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As the clocks have gone forward unironically the weather has sort of gone backwards; with polar air moving south across UK and Western Europe. Courtesy of stronger sun which is now comparable strength to late summer, we often see in spring, 'April showers' the surface heating from the sun, causes air close to surface to rise as less dense than cooler air this condenses into shower clouds Cumulonimbus. Often days with long sunny spells in Spring and Summer, can be interrupted into afternoon as heating of the day peaks and we see sharp and brief torrential showers. This will be the story over the next few days.

A rash of torrential showers with hail/thunder poss across S/SE England Wednesday PM

Distinctive towering Cumulonimbus



Overnight tonight there will be a widespread air frost across UK and Ireland a cold night for April however not unheard of.


Do watch out for icy patches first thing following showers of today.

Minimum temperature at 0600 Wednesday widely freezing temperatures

Into tomorrow we see low pressure offshore east coast of Scotland back west and very slowly move SSW down Britain this will bring organised precipitation with weather fronts to Scotland and Northern England with significant snow for hills as much as 20cm possible. Most of the country will see a continuation of sunny spells and showers, some lucky areas may avoid them altogether the greatest risk areas will be in the south and east.

Following a showery regime another cold night with icy stretches possible for central and northern areas a little less cold in the south and east. Into Thursday, again a rather similar picture with a continuation of sunshine and showers these are possible anywhere. With a rather gusty wind it will feel particularly cool on already cool temperatures.


From Friday we see the beginning of a change with temperatures recovering nearer to normal with rain limited to west although remaining blustery with a cool wind off continent.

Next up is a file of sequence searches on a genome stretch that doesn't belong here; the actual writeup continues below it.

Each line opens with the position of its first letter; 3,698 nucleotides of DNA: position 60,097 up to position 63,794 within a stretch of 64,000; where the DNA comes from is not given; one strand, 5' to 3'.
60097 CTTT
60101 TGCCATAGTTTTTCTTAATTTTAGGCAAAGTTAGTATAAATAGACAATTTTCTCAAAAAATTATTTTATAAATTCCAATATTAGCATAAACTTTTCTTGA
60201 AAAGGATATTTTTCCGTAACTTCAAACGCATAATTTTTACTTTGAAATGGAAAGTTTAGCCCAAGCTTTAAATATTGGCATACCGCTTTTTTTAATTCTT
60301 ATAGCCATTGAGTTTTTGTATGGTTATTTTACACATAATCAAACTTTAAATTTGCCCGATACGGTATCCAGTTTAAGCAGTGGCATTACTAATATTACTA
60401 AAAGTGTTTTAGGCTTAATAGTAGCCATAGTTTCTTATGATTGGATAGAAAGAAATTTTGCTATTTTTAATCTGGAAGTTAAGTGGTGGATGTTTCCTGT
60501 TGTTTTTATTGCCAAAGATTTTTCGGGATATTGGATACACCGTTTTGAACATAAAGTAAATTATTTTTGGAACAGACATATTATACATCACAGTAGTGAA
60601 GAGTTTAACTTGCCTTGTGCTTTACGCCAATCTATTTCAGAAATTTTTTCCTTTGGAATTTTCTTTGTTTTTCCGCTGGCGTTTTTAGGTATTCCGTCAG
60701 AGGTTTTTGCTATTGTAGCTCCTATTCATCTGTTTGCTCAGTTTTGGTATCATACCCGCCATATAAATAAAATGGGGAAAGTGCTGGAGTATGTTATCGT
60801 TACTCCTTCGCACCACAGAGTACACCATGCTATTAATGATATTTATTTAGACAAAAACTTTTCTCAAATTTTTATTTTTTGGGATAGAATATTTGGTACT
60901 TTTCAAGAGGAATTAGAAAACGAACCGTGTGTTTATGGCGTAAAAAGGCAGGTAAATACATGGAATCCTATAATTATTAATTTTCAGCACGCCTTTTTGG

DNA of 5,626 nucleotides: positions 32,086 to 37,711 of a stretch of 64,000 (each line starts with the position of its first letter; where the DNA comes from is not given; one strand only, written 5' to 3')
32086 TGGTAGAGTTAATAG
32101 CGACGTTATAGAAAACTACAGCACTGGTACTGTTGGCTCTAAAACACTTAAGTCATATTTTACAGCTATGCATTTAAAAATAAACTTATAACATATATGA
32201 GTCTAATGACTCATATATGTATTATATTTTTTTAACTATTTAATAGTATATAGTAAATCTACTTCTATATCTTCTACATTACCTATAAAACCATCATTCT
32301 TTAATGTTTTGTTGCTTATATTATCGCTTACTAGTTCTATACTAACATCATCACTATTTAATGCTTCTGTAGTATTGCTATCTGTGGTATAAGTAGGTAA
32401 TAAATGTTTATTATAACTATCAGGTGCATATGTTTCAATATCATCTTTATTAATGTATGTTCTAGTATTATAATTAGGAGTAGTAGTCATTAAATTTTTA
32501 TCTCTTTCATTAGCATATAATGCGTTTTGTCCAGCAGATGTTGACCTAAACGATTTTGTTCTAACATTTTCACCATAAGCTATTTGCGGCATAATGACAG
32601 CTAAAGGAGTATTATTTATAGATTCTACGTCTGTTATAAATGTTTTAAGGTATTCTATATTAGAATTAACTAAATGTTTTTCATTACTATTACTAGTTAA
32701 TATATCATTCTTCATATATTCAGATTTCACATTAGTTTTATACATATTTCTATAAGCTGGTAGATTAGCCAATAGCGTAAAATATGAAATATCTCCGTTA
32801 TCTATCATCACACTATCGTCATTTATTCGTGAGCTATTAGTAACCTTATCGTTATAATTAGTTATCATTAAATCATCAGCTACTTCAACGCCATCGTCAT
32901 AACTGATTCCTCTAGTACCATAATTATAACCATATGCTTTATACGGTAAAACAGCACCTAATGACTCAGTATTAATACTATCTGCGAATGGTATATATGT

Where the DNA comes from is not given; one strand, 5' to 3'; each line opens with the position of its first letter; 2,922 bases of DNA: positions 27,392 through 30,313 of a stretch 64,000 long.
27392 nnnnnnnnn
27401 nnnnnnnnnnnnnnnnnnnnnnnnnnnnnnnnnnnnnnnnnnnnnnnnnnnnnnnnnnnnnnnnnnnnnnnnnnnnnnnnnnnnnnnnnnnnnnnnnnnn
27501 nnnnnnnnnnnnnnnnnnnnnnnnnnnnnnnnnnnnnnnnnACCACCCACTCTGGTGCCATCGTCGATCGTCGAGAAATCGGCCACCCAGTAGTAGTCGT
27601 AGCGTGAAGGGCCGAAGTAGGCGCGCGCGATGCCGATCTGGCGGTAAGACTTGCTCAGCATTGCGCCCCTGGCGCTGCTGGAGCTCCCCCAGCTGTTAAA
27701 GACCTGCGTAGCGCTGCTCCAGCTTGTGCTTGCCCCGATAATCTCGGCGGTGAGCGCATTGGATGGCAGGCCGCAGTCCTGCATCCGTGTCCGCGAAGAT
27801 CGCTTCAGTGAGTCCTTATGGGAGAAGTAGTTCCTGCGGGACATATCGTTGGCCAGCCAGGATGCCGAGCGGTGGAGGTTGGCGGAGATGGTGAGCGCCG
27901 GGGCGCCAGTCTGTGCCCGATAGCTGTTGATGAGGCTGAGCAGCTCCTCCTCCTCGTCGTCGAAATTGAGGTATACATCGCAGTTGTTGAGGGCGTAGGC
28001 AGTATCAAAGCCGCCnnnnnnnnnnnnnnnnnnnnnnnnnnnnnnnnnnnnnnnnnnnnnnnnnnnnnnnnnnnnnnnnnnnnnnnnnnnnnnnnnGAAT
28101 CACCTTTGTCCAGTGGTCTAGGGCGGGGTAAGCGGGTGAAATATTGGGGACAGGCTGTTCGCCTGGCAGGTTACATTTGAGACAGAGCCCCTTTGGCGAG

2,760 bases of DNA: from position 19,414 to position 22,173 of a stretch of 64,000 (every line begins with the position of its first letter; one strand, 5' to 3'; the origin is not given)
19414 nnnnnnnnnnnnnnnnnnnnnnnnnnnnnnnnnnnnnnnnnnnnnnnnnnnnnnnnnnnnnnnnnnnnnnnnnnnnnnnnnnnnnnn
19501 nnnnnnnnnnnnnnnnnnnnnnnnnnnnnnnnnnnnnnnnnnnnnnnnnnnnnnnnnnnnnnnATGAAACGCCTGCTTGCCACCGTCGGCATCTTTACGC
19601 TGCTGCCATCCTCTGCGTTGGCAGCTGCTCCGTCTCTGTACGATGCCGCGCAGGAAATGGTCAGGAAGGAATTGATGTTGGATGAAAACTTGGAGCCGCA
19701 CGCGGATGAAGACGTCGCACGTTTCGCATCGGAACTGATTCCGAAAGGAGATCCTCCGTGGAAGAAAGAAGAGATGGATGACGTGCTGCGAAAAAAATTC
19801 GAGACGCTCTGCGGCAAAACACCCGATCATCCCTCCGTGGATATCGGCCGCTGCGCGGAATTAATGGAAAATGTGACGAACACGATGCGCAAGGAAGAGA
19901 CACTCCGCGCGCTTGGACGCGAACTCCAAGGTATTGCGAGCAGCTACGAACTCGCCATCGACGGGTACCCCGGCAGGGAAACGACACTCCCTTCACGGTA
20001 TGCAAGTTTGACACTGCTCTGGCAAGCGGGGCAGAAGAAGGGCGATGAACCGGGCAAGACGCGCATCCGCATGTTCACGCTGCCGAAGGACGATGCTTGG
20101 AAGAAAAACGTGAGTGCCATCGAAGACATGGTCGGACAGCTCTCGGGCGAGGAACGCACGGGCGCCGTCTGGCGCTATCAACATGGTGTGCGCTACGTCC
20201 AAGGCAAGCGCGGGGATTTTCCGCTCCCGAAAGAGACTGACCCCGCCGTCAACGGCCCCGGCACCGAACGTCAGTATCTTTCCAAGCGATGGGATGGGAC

Into weekend it is looking dry for many however a slight chill with easterly flow this could result in cloud bubbling up for areas in east England close to the North Sea; with brightest and warmest conditions in the west.

Into the new week a continental flow will continue as it is April it will not be as remotely cold as it would have been in winter months - we would have seen very cold conditions from this then. We may see lows come in from east off North Sea which may bring organised rainfall most sheltered areas being those further south and west, likely not nicest of weeks in east with Stratus cover possible a persistent feature with cool sea.


Further outlook: Very uncertain nonetheless the first half of April is very unlikely to bring anything warm with a southerly tracking jet stream deflected south by regions of blocking (high pressure) to north. I do sense it may be quite a struggle this month, however greater chance of drier and warmer conditions in the second half of April, perhaps it will not be May or late April until we truly see the weather settle down and lose its changeable nature.

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First of all I'd like to apologise for the lack of content that's life for you, but let's just get into it; this blog post will look at spring-like conditions this week and beyond with these conditions unlikely to hold, is winter finished with; or is there a sting to its tail? Read on to find answer. After a lacklustre winter promising so much background signals et al, although, I'm sure many in Southern Central England enjoyed witnessing biggest snowfall since 2010 despite no impressive cold and in situ and of NW origin. Attention increasingly draws to Spring; easter bunnies and all that shenanigans with gathering warmth of sun's rays for many comes as a relief as we move away, from often, dark and dreary season that is winter.


After a very unsettled period of weather in which we were bombarded by low pressure barrelling across Atlantic with only second named Storm Eric which brought widespread gales and drenching rains, although rather tame. In contrast winter 13/14 had over twelve major wind storms, notable has been clear absence of stormy weather courtesy of subtropical ridges from Azores extending unusually north. With polar jet shifted to north of UK and has derailed several easterly cold spells despite macro-pattern being good.

Storm Erik approaching the British Isles at 0600 UTC 07/02/18 imagery from Meteosat-SEVIRI